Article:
I agree with John Key and Steven Joyce on a couple of points they stressed to the party faithful gathered in Wellington for their recent election year conference.
Yes, as John Key argued, this election will be closer than many people realise.
And, yes, National should be worried given that, as Steven Joyce made clear, National’s polling this time around is no better – and possibly worse – than it was this far out from the 2011 election.
It’s worth remembering that in 2011 National gained a record 47.3% of valid votes cast, the Labour Party had its worst MMP result (27.1%) and yet, despite pre-election predictions, the National-led government that formed could only scrape together a bare majority.
But, despite agreeing with Key and Joyce’s prognosis for National’s chances in the upcoming election, I disagree over their diagnosis of the causes of their worrisome predicament.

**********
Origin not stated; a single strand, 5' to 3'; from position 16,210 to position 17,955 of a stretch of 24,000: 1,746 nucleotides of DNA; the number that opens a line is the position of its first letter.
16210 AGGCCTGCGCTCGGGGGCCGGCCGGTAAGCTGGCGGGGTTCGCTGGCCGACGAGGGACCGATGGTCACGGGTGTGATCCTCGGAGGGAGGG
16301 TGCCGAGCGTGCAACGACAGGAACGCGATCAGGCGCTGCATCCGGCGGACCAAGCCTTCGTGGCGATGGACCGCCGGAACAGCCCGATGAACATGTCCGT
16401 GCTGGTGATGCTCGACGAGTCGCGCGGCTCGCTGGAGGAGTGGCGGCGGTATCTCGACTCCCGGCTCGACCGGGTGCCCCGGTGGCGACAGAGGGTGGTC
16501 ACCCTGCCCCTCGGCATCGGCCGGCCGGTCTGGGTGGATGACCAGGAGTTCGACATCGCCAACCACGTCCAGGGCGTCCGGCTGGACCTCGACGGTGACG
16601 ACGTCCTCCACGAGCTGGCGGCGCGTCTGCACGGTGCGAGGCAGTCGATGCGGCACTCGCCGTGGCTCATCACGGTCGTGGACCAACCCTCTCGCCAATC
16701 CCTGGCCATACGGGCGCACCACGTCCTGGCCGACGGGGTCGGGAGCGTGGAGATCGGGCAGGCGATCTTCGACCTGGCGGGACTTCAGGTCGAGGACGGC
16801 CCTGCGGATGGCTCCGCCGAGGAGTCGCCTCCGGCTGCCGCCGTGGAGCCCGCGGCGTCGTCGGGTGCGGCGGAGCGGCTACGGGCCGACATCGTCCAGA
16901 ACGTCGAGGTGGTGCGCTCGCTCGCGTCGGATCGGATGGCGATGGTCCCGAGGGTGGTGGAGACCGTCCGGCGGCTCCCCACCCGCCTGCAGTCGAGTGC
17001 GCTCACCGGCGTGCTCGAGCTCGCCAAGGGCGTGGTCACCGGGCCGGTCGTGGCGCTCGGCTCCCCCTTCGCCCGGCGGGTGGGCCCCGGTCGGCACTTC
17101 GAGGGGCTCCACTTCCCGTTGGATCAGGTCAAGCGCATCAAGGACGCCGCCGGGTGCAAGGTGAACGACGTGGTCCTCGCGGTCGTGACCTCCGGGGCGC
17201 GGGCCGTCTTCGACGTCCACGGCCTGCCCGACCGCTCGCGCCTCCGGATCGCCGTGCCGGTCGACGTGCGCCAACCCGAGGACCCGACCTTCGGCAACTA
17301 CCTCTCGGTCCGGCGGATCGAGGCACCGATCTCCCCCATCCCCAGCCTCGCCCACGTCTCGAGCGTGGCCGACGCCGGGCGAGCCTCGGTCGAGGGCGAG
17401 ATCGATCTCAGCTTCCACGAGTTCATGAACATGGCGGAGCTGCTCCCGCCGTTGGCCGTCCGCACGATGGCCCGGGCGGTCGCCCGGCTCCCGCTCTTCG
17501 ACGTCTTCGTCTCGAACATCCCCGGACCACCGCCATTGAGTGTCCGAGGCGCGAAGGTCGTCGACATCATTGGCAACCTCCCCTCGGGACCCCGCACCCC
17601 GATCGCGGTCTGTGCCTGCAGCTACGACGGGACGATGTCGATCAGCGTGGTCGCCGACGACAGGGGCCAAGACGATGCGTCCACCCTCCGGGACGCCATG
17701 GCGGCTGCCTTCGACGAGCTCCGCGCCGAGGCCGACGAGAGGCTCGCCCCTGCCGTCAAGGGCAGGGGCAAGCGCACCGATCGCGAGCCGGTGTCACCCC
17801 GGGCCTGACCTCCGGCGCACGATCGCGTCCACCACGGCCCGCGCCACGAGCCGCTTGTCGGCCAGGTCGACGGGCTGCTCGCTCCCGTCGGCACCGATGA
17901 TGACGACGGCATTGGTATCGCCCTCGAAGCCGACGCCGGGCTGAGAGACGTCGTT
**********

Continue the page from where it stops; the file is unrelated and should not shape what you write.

Glass ceilings can be deceptive.
You can see through them, and beyond, to an enticing realm of future possibilities. Yet, try as you might to get to that realm something unseen and unacknowledged keeps stopping you.
The experience is like banging your head against a brick wall that you can’t see.
In that situation, it’s tempting to think that lack of progress is to do with something you have control over rather than a structural limitation.
I think National and its supporters are in just this situation.
And they think that in 2011 (and potentially this year) the barrier to further electoral progress was (and is) supporter complacency – a barrier that sounds like it could be shattered, with enough effort.
There’s quite a few reasons, though, why I think a ‘war on complacency’ is unlikely to be National’s saviour.
Then again, talk of it may well be.